• Spaciotemporal analysis of COVID-19 to study impact of mobility on infection rate

      Hamza, Syed Ali; Bukhari, Syeda Sydra; Chandio, Sara Khan; Khan, Shakeel (2021)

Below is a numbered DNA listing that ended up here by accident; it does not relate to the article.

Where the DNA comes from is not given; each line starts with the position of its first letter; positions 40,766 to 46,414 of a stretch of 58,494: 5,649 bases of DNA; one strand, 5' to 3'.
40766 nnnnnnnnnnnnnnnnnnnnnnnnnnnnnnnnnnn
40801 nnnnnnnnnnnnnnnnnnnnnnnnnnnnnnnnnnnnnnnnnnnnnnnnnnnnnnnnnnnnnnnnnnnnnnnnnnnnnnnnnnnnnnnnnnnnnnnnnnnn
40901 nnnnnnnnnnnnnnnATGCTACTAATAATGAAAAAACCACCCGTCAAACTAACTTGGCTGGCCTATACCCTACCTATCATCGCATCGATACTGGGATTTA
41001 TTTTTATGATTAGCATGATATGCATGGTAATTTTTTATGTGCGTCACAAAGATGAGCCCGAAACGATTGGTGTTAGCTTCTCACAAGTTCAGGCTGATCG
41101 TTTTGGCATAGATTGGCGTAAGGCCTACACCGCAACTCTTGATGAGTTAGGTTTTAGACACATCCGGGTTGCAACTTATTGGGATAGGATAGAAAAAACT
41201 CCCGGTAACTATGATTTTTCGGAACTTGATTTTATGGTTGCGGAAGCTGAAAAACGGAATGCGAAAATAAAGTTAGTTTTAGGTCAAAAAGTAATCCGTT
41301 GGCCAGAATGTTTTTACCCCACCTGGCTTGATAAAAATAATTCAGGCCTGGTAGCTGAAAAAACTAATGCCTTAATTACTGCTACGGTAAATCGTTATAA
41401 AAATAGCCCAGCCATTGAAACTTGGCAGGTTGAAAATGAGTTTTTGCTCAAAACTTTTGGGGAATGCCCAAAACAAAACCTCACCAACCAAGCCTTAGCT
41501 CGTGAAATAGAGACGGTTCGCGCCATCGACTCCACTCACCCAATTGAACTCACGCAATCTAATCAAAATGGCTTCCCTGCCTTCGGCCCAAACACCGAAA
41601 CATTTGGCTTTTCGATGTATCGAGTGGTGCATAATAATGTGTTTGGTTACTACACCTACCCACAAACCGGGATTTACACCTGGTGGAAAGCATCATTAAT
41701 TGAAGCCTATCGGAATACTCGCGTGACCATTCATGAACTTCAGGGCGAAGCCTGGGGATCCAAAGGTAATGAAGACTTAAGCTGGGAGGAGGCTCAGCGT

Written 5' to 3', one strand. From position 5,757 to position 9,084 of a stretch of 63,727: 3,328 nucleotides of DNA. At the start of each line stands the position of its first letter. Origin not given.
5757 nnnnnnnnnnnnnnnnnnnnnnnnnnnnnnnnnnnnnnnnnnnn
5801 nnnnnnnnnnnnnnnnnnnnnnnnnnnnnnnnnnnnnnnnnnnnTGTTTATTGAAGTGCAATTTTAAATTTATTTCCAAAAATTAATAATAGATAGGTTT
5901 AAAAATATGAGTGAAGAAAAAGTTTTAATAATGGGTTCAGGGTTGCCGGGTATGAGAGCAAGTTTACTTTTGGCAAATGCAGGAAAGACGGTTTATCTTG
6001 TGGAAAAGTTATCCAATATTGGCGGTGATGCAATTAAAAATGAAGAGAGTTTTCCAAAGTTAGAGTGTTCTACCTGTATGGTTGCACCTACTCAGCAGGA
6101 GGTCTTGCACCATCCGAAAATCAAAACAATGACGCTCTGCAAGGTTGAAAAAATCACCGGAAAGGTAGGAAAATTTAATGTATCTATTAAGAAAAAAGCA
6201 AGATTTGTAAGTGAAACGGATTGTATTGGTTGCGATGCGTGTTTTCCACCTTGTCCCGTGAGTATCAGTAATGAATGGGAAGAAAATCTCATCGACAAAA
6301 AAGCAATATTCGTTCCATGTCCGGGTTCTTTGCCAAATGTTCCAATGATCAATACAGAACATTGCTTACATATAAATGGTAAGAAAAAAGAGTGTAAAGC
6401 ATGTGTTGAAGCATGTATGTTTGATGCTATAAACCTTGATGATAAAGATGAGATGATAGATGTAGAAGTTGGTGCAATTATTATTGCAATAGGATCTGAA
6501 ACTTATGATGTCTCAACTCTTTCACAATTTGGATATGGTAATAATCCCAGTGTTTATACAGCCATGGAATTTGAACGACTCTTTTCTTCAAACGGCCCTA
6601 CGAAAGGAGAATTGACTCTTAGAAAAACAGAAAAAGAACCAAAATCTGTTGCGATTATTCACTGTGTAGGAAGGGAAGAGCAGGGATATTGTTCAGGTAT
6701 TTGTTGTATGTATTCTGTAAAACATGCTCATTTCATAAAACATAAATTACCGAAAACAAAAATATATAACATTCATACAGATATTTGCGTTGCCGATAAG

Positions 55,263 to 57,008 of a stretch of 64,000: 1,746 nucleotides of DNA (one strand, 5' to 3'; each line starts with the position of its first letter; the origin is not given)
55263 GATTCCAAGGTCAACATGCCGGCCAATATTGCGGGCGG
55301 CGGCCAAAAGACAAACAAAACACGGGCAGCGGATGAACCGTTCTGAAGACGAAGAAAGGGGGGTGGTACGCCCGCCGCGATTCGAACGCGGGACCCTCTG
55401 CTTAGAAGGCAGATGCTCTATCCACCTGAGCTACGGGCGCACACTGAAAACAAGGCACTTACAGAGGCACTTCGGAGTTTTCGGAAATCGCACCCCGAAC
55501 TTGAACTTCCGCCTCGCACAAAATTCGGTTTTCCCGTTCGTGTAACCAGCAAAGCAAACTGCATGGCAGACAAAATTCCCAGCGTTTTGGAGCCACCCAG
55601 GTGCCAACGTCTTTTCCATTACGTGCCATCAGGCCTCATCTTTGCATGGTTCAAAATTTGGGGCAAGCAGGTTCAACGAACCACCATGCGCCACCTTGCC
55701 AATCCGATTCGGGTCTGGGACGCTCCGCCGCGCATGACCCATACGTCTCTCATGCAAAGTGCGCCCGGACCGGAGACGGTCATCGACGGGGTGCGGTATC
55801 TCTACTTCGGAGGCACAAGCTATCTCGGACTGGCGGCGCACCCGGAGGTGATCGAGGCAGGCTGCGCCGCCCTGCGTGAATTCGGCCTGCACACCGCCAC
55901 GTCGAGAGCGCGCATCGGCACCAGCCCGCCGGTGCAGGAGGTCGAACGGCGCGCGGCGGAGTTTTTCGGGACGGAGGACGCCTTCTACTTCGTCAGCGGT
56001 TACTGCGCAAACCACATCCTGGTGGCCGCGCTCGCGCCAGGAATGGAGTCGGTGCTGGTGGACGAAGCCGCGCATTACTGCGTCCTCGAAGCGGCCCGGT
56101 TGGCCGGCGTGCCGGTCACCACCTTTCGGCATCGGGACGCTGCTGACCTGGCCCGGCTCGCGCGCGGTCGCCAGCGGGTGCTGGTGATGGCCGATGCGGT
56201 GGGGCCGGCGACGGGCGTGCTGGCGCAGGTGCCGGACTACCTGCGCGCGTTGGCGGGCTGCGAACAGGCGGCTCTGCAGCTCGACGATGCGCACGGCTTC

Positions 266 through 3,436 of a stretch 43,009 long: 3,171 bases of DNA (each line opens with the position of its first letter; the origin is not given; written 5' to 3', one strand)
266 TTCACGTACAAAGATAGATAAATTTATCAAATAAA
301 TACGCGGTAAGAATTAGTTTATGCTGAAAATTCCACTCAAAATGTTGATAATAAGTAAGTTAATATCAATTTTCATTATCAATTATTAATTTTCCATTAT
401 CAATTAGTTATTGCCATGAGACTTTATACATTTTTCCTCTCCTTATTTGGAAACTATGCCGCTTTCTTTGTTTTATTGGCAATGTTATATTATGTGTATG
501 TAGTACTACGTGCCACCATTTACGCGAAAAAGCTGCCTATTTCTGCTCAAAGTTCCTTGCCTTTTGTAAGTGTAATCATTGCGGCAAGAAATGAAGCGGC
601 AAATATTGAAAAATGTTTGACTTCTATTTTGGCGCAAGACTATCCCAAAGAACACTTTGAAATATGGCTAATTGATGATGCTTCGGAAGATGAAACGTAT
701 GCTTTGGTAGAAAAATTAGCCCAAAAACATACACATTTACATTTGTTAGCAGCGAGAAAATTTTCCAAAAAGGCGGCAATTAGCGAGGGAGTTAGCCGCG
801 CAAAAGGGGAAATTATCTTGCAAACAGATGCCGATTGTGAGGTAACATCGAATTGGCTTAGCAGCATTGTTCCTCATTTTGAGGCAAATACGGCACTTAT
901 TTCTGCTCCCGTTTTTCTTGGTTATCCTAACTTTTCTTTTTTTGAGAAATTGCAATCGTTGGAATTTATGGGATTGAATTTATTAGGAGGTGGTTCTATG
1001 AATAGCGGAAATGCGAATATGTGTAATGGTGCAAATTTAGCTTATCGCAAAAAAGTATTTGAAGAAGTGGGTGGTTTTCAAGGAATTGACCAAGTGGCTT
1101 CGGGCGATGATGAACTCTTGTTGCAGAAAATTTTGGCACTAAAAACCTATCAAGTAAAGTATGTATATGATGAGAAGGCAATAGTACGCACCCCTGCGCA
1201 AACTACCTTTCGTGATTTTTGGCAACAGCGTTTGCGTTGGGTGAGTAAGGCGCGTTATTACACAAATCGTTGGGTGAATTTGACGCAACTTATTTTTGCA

Background: COVID-19’s asymptomatic nature in some people makes it undetectable in initial days of contact and results in spread of the infection. Some countries have contained its spread, whereas some are still experiencing increasing cases. This study includes spaciotemporal analysis of COVID-19 and mobility data to provide insights in how the infection spreads while comparing the public mobility between the best and worst performing countries. Study Design/Method: The data about cases, recoveries, and deaths from Jan ’20 to Feb ’21 from John Hopkins-CSE is integrated with mobility data from Google. It is then analyzed at global level with further drilldowns into continent, countries, and states in US. Study includes comparative analysis between US and New Zealand to show which mobility parameters influenced the spread. Locations such as transit stations, retail, grocery, workspaces, residential areas, and parks were studied to find their impact. Findings: The analysis indicates that there was a short-term drop in mobility around workplaces, retail and grocery stores, and transit stores in United States along with a spike in the mobility across parks during the initial period. On the other hand, mobility has been under control in New Zealand. The study highlights that the areas with higher public activity shows higher infection rate, thus controlling the public movement around retail and grocery places has positive influence than complete shutdown of the workplaces.